Niigata Prefectural Forest Research

Niigata-shi, Japan

Niigata Prefectural Forest Research

Niigata-shi, Japan
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Moriguchi Y.,Niigata University | Ueno S.,Japan Forestry and Forest Products Research Institute | Saito M.,Forestry Research Institute | Higuchi Y.,Niigata Prefectural Forest Research | And 3 more authors.
Tree Genetics and Genomes | Year: 2014

The number of people in Japan suffering from Cryptomeria japonica pollinosis has risen considerably since the 1970s as the area planted with this species has increased. In order to reduce the amount of pollen dispersed, breeding programs using trees with male-sterile genes have been implemented. We have constructed partial linkage maps surrounding a male sterility gene (ms-1) in four families of C. japonica to facilitate this process. The marker most closely linked to ms-1 was different in the four mapping families: gSNP00438, gSNP01452, estSNP00083, and estSNP01228 in the TO13S family (3.1 cM from ms-1); gSNP05835 and gSNP06239 in the S3T67 family (2.0 cM from ms-1); gSNP05835 in the F1N4 family (1.5 cM from ms-1); and gSNP06239 in the T5 family (4.2 cM from ms-1). This is probably mainly due to genetic differences between the parents used to produce the mapping families. However, in all four families, the accuracy with which male-sterile trees could be identified using the closest markers was more than 96.0 %. These results suggested that marker-assisted selection of male-sterile trees within a given family is feasible using the closest flanking markers to the ms-1 locus. We also developed an allele-specific PCR marker for identifying male-sterile trees in the TO13S family from which male-sterile seedlings are produced. Allele-specific PCR using three primer combinations produced two clear fragments, which could be easily separated by agarose gel electrophoresis: one fragment with a molecular weight of 410 bp, which was present in all samples and could thus be used as a positive control, and another of lower molecular weight (196 bp), which was specific for male-sterile trees. This marker makes it possible to carry out a simple and economical PCR assay for the detection of the SNP linked to the target gene without the need to use fluorescent labels. This study shows how a simple allele-specific PCR marker for an important major gene in a forest tree species can be developed using information from a high-density linkage map. In addition, our results will facilitate the first application of MAS (marker assisted selection) in conifers because the male sterility in C. japonica has several advantages and may be one of the best examples for MAS in conifers. © 2014 Springer-Verlag Berlin Heidelberg.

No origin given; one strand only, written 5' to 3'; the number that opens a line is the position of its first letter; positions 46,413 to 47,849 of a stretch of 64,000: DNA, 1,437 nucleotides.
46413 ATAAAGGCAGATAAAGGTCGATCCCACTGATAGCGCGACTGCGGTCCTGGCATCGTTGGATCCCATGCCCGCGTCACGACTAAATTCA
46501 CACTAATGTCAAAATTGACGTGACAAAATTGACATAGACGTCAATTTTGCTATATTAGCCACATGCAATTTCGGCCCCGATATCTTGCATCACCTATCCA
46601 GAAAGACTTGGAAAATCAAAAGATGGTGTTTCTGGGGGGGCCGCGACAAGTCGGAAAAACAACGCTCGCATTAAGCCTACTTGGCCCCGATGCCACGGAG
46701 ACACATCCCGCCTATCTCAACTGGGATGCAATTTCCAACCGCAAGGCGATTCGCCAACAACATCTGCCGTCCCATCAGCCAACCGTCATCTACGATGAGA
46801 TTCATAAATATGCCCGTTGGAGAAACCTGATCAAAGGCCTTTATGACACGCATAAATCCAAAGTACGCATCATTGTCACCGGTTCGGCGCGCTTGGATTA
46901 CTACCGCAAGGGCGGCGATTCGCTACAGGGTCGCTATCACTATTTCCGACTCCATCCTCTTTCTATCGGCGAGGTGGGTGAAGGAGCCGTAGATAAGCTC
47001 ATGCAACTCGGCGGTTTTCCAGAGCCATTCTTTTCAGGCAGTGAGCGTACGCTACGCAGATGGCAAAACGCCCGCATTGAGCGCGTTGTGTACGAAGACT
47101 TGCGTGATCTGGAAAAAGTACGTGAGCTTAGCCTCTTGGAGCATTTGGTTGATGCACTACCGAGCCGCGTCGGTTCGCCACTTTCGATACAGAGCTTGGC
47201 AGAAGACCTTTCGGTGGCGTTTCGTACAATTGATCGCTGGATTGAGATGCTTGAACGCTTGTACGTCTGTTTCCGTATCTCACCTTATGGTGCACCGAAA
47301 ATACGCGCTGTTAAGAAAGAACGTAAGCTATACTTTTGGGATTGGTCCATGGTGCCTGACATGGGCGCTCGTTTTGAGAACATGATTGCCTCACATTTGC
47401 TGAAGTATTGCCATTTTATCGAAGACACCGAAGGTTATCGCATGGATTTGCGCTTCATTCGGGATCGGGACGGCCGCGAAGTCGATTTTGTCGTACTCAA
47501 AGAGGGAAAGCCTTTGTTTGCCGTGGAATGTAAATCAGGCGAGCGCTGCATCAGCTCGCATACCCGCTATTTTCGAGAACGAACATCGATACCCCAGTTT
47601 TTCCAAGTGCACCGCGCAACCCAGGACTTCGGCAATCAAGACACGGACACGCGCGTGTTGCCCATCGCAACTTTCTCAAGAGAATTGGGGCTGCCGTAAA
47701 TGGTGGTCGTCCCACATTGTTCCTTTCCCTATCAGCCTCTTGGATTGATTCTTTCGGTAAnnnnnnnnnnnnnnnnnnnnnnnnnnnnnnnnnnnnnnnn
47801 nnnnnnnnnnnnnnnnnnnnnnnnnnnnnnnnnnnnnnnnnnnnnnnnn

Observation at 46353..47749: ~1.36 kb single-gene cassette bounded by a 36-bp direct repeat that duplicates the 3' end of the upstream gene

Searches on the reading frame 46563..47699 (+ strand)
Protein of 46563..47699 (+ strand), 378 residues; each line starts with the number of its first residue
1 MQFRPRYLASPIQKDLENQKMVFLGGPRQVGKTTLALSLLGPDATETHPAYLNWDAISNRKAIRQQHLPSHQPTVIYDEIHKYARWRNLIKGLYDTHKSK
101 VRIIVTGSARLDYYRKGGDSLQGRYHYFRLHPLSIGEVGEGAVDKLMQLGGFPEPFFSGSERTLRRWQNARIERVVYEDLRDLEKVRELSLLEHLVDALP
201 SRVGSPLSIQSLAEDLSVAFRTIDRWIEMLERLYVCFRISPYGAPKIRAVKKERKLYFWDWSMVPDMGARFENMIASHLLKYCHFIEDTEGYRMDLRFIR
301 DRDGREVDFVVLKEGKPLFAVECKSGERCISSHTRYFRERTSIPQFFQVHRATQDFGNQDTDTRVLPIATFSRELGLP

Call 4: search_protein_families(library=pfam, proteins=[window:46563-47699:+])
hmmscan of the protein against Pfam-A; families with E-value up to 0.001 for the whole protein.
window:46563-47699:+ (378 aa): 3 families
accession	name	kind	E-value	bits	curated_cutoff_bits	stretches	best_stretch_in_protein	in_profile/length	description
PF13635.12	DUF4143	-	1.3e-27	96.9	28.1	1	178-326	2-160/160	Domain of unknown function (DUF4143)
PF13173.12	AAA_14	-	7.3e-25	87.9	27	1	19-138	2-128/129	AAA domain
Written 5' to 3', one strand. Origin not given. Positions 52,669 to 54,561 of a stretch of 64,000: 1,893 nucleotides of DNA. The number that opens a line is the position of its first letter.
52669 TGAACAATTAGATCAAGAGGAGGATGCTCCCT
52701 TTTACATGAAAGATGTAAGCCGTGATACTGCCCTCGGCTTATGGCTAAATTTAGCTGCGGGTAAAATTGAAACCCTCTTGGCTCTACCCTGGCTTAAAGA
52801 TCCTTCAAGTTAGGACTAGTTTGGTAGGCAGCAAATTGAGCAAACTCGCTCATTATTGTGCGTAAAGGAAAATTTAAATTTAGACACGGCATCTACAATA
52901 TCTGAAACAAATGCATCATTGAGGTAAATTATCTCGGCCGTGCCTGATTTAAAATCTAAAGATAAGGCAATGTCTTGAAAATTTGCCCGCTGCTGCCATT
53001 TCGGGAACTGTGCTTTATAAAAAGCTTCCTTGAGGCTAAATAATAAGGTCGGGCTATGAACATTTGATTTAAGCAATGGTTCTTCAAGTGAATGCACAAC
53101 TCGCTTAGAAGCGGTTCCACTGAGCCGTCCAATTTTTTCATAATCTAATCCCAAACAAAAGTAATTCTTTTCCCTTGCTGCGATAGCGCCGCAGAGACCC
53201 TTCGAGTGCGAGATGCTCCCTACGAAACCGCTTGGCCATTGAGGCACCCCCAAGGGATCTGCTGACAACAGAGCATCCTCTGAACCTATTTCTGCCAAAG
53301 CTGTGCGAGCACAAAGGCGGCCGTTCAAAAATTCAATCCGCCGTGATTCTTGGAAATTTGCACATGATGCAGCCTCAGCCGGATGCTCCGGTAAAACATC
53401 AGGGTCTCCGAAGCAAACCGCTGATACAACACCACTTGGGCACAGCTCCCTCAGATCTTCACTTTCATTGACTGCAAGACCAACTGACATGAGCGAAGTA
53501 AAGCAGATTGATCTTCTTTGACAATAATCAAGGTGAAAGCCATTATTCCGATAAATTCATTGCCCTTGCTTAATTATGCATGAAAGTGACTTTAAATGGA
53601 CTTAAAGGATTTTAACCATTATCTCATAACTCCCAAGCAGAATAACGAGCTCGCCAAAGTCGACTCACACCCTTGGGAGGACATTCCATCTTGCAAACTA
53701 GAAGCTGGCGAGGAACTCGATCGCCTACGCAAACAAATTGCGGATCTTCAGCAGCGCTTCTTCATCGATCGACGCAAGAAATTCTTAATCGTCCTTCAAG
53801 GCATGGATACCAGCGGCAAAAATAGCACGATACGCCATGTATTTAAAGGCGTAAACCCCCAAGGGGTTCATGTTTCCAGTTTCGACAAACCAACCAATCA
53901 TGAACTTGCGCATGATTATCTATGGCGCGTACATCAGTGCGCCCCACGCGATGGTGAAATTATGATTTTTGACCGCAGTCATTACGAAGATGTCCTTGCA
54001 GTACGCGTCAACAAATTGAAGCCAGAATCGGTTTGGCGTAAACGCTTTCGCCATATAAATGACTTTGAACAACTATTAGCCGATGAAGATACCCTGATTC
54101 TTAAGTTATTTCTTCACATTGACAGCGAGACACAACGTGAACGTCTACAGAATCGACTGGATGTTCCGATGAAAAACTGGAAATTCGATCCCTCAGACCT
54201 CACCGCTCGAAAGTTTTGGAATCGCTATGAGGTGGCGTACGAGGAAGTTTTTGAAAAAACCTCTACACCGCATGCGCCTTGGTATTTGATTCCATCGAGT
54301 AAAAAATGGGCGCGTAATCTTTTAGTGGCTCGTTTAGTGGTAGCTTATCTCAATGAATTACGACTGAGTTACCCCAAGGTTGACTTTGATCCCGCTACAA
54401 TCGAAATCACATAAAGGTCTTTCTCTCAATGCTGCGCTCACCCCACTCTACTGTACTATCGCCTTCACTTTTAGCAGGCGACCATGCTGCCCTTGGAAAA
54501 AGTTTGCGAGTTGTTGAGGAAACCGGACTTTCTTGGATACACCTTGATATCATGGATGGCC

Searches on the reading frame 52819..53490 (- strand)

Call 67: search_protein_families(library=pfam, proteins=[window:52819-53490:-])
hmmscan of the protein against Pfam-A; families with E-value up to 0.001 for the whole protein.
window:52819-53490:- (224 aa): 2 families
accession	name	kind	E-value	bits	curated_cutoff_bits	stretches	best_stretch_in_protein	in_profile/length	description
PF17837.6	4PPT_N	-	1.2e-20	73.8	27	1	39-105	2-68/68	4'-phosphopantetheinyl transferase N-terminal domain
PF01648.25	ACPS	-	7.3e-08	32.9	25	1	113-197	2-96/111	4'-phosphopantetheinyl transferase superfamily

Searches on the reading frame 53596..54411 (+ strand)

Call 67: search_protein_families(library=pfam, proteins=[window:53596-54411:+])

Moriguchi Y.,Niigata University | Ueno S.,Japan Forestry and Forest Products Research Institute | Higuchi Y.,Niigata Prefectural Forest Research | Miyajima D.,Niigata Prefectural Forest Research | And 4 more authors.
Molecular Breeding | Year: 2014

A microsatellite (simple sequence repeat; SSR) panel for Cryptomeria japonica was established, using both newly developed and previously reported markers, to construct a frame of linkage map and facilitate localization of important genes in this species. In this study, 32 new expressed sequence tag SSRs (EST-SSRs) and 12 new genomic SSRs (gSSRs) were developed. Their average polymorphism information content (PIC) values were 0.549 and 0.776, respectively. The markers were mapped onto a high-density linkage map. The SSR panel that was established to cover the genome consisted of 46 gSSRs and 47 EST-SSRs. The number of SSR markers in each linkage group, the average map distance between loci within a linkage group, and the average PIC values in each linkage group ranged from 6 to 13, 6.77 to 19.88 and 0.475 to 0.712, respectively. The utility of the SSR panel was tested by using it to localize a male-sterile gene, ms-2. The ms-2 locus was successfully localized on the linkage group 5 using 33 SSR markers (three SSRs per linkage group) which were selected from the SSR panel based on the existence of polymorphisms and the absence of null alleles in the mapping population for ms-2. A partial linkage map surrounding the ms-2 locus was then constructed using a further 57 single nucleotide polymorphisms and three SSRs, to facilitate future development of markers tightly linked to the ms-2 locus for use in marker-assisted selection. The SSR panel covering the C. japonica genome will allow researchers to localize important genes efficiently. © 2013 Springer Science+Business Media Dordrecht.

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